'Russian Athletes Victims of US Hybrid War', Journo Says as CAS Hears Russian Appeal on Football Ban

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The Federation Internationale de Football Association (FIFA) and the Union of European Football Associations (UEFA) banned Russian national teams and clubs from taking part in competitions earlier this year. The Football Union of Russia responded by taking the case to the world’s top sporting tribunal, the Court of Arbitration for Sport.
The CAS held the first of two planned hearings of the Football Union of Russia and club teams’ appeal of a FIFA/UEFA ban from UEFA competition on Tuesday.

Tuesday’s hearing, taking place in Lausanne, Switzerland, will be followed by a second hearing next Monday by four Russian clubs, including Zenit St. Petersburg, the reigning Russian Premier League champions, challenging their exclusion from UEFA competition.

UEFA ruled in May to bar Russian football clubs from all tournaments, including men’s teams and the women’s team for the FIFA Women’s World Cup 2023. At least for the remainder of the current season, Russian teams have been banned from the UEFA Champions League, Europa League, Europa Conference League, Women’s Champions League, and Youth League. The Russian bid to host the Euro 2028 and/or Euro 2032 events has also been preemptively rejected.
In arbitration filed in March, the Football Union of Russia demanded the immediate reinstatement of all teams for competition, arguing the “irreparable harm” that their exclusion would have on tournaments, including the FIFA World Cup, potential sponsorship losses, loss of experience, and loss of opportunity to compete against opponents of high standard. The Russian side also stressed that for players 30 years old or older, the 2022 World Cup constituted “the last chance of their career to play such a tournament.”
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The football union argued that the International Olympic Committee resolution issued in February demanding that Russian athletes and officials be barred from international competition on which FIFA and UEFA based their decisions was “generic,” “does not refer to any legal provision and is not binding upon FIFA,” and that sporting authorities were acting in a “discriminatory” manner by barring Russian players.
FIFA argued that Russian teams’ presence or absence in the World Cup and the Women’s World Cup was “not guaranteed,” and dismissed the fact that some players would miss out on their last chance for their World Cup play as “irrelevant.” Furthermore, the association argued that “pursuant to CAS jurisprudence, private sports associations have a wide autonomy and margin of discretion when deciding on matters related to the competitions which they organize.” The CAS sided with FIFA and UEFA and rejected Russia’s cases in April, prompting FUR to appeal.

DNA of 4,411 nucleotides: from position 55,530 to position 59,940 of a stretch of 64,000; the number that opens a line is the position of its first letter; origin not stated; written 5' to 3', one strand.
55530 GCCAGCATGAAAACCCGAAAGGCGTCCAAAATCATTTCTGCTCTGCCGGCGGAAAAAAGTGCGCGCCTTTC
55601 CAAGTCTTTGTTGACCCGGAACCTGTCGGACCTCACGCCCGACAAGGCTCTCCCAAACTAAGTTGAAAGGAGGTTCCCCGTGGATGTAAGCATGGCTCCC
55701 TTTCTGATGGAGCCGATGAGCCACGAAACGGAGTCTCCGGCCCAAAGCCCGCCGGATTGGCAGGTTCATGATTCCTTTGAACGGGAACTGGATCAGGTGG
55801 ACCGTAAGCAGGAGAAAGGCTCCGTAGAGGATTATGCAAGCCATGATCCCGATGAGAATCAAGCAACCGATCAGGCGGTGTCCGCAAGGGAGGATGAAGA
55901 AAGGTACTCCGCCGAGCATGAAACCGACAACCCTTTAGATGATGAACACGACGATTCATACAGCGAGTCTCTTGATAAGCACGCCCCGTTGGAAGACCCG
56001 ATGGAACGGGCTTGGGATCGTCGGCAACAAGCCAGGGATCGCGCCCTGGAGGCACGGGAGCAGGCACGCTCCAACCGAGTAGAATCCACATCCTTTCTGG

US Hybrid War Against Russia

Rick Sterling, a California-based investigative journalist who has written extensively on doping in sports, said he finds it unlikely that the CAS will rule in Russia's favor despite its case's "excellent arguments," among them the idea that you don't punish athletes for the actions of their nations.

"The US invaded Iraq and there was no denunciation let alone a punishment of athletes. The US, France and others overthrew the Libyan government, leaving a destroyed state, without criticism from the IOC or FIFA. So why are the Russian athletes being punished? One reason is because of built-in bias and prejudice. The IOC and FIFA are dominated by the West. It is very damaging that the IOC issued a recommendation that Russian athletes be discriminated against. This is a violation of the Olympic Charter against national discrimination," Sterling says.

"The US is openly and actively working to undermine Russia's image abroad, including in sports. They probably pre-coordinated the response to the special operation. Russian athletes are victims of the US hybrid war against Russia, as are Ukrainians and Russians," the journalist believes.
Football isn’t the only sport to have suffered from politicized bans instituted by world and national sporting authorities in the wake of the escalation of the Ukraine crisis, with tennis, basketball, hockey, skating and skiing competitions also affected. The arbitrary nature of the prohibitions has been exemplified by their random nature, with Russian athletes barred from FIFA play, for example, but allowed to compete in the 2022 Winter Paralympics, and at the US Open tennis tournament.
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The bans affecting Russia’s football players are just the latest instance of discrimination against the country’s athletes by international sporting bodies in recent years. In 2020, the CAS stripped Russia of its right to use its name, flag, and anthem at the Olympics and world championship events for two years, largely on the basis of the testimony of Grigory Rodchenkov, the former director of the Russian Anti-Doping Center laboratory-turned-informant to the World Anti-Doping who fled to the United States and testified about an alleged Russian “state-run doping program.” Russian officials denied the allegations and accused Rodchenkov of altering doping probe data of Russian athletes to fit the required narrative.
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